The Problem With Autonomy: Florida SBC Church Invites Paige Patterson to Speak

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“Since it is so likely that children will meet cruel enemies, let them at least have heard of brave knights and heroic courage.”― C.S. Lewis


The disgraced former head of SWBTS, Paige Patterson, has been invited to speak at Fellowship Church by the pastor Timothy Pigg. You can read about the history of this church and its pastor at the Florida State Convention website in an article written by his wife.

When Pigg arrived at Fellowship Church in May of 2015, they only had one deacon, no staff, and 40 people for worship. Almost four years later, Fellowship Church has six pastors who are mostly volunteer, five deacons, and is now averaging 250 across two campuses and three languages services. This month, Fellowship Church experienced its highest Sunday attendance in its 103-year history with 600 people.

When Pigg was asked why he thought God was growing and blessing Fellowship Church he said, “We are fully committed to knowing God and making Him known. I believe that God is blessing us as a response to our obedience to Him.”

Pastor Tim has a page with his bio at the church website. The church was formerly known as FBC Immokalee. On this page, you will see the esteem that Pastor Tom has for SWBTS>

In 2002, I accepted God’s call to vocational ministry while attending my church’s middle school camp. Uncertain which area of ministry God would have for me, I began to seek godly wisdom from those in leadership around me. In the summer of 2004, I once again felt the Lord clarifying my calling to pastoral ministry. Since that time, I have devoted my life to training for the pastorate. 

In 2008, my training took me to Fort Worth, Texas to study in the undergraduate program at Southwestern Baptist Theological Seminary (SWBTS). By May 2013, I completed my B. A. in Humanities. After graduation, I continued at SWBTS and earned my M. Div. in May 2015. I am currently enrolled in the Doctoral program at SWBTS.  

On this public page, he posts the following contact information.

Office: 239-657-2694

tpigg@fellowshipchurch.co

Here is the advertisement on the church website for the Great Commission Weekend. How many of you remember when the SBC added the name to the *Great Commission Baptists?* It’s true but it didn’t take hold. Southern Baptists Approve ‘Great Commission Baptists’ as Alternative Name.

Question: Why is the pastor a special quest at his own church? Do you think he’s being paid a speaker fee?

 

The principle of autonomy versus the principle of cooperation

Here is the post I wrote on Monday. Prediction: SBC Entities Will Be Sued Because the *Doctrine* of Autonomy of Churches Is Not Easily Understood or Accepted and Will Be Challenged.

In the email/tweet from Dr Susan Codone, there is an attempt to convey that one can be autonomous while being *cooperartive.* I had heard that some of the folks involved in the Caring Well conference have attempted to get the SBC leaders to urge the local church to dump Patterson. I’ve been waiting to hear from some brave SBC leader taking Fellowship Church to task for this decidedly stupid invitation. An uproar was bound to happen and it is now well on its way.

So far, it is the sound of silence which is trickling forth from the leaders. Perhaps there is fear that the SBC could once again experience a split or maybe it is merely the typical fear of lawsuits.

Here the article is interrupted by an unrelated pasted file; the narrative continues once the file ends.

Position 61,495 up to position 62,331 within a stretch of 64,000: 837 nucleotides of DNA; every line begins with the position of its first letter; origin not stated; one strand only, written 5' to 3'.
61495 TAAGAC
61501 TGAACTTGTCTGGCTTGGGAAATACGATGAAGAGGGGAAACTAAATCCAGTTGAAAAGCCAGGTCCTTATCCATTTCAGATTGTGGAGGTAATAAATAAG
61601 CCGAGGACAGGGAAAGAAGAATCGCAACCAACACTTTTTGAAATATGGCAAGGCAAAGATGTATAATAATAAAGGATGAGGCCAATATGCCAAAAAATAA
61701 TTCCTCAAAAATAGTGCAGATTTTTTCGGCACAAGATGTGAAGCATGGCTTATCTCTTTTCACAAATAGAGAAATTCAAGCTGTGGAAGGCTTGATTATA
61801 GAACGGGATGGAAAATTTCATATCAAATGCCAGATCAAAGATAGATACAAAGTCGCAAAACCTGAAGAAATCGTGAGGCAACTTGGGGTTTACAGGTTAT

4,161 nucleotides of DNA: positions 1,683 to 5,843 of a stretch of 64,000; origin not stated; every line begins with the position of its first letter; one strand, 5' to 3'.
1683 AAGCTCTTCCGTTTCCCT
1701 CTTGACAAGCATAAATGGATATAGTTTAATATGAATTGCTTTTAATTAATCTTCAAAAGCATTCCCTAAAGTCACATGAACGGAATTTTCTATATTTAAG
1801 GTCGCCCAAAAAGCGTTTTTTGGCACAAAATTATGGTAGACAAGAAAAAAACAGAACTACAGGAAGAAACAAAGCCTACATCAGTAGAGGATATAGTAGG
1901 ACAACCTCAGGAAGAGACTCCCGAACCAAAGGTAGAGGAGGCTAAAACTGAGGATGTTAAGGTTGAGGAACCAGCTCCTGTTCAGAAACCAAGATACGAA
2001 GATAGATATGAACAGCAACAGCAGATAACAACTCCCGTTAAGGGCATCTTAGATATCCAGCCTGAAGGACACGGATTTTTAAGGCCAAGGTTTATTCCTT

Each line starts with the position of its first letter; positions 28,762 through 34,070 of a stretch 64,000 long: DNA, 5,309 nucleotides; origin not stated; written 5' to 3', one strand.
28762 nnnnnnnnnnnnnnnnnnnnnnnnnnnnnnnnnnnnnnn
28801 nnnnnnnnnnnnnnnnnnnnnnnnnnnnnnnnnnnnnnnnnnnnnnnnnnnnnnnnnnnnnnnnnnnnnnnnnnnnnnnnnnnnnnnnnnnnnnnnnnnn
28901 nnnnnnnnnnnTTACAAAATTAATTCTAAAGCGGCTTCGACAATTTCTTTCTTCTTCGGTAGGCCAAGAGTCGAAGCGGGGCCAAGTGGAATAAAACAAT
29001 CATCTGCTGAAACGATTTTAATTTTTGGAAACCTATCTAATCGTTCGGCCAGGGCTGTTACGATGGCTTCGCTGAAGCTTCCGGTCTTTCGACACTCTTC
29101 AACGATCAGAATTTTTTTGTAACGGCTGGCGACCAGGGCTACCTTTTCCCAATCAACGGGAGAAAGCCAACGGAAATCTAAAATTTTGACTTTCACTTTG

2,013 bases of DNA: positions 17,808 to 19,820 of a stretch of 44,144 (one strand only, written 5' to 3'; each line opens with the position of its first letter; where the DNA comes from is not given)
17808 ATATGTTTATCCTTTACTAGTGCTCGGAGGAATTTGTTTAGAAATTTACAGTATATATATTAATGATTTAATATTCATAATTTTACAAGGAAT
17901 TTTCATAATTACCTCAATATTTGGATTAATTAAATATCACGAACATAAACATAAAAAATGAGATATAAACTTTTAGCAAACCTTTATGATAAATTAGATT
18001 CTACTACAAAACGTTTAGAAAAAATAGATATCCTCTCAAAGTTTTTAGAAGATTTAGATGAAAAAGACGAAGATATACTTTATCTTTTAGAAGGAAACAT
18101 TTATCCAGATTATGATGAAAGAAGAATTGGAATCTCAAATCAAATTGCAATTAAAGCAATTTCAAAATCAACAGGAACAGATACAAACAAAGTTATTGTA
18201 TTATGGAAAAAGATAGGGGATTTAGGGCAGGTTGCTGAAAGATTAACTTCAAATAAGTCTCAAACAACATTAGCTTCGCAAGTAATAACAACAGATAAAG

Any sort of demand by the SBC leaders that Patterson be disinvited will just be more fodder for lawyer as lawsuits involving the SBC and the local conventions/associations begin to accumulate.

Many of today’s decidedly Reformed SBC leaders knew about Paige Patterson’s problems for years.

Patterson’s troublesome statement on a woman’s domestic abuse was made at a CBMW conference in 2000. Many of today’s leaders were presenter were aware of the strange stuff coming out of CBMW. Did it make any difference? No. Back in 2008, JD Geear had this to say about Paige Patterson, long after the infamous Patterson statement.

One of my mentors, Paige Patterson (president of the Southwestern Seminary in Ft. Worth) took exception to some of the conclusions. Dr. Patterson brought out a number of good points, including:

…-Mean-spiritedness” is never appropriate in the cause of Christ and is to be regretted.

…-There are a number of “younger” pastors (of whom he cited me as one), who have not left the Convention.

…-Many of the “older” Southern Baptist leaders have spent their lives investing in younger leaders and remain as mentors to those leaders today.

…Both Ed and Dr. Patterson are my friends and men I look up to, and both share the same values and commitment to the Gospel. Both love the church and her mission.

These relationships could lead to some awkward moments for today’s leaders. There are still a number of people in the SBC/GCB leadership who disagree with direction of their entity. In fact, there may be several differing directions Any sort of pressure to *do the right thing* might come back to bite them on their proverbial snoots.

The SBC prides itself on their harmonious autonomy. However, there is not much holding churches in the SBC. In discussions with some folks it is the retirement fund for the pastors and some cooperative missions effort. I even had one pastor claim that his church is NOT SBC although the church is listed on the website and they participate in the retirement program. This does not portend well for the future.

One would hope that the leaders would stand up for the truth, come what may. But, there may be a price to be paid for doing so.

However, TWW readers could fill in for the silent or conflicted leaders.

Here is a link to Contact Details to Complain about Paige Patterson Speaking at Great Commission Weekend. I plan to make a couple of calls myself. I might even write a post about their responses.

Once again, here is the sample letter by Susan Codone. If you do write or make a phone call, please let TWW readers know if you get a response.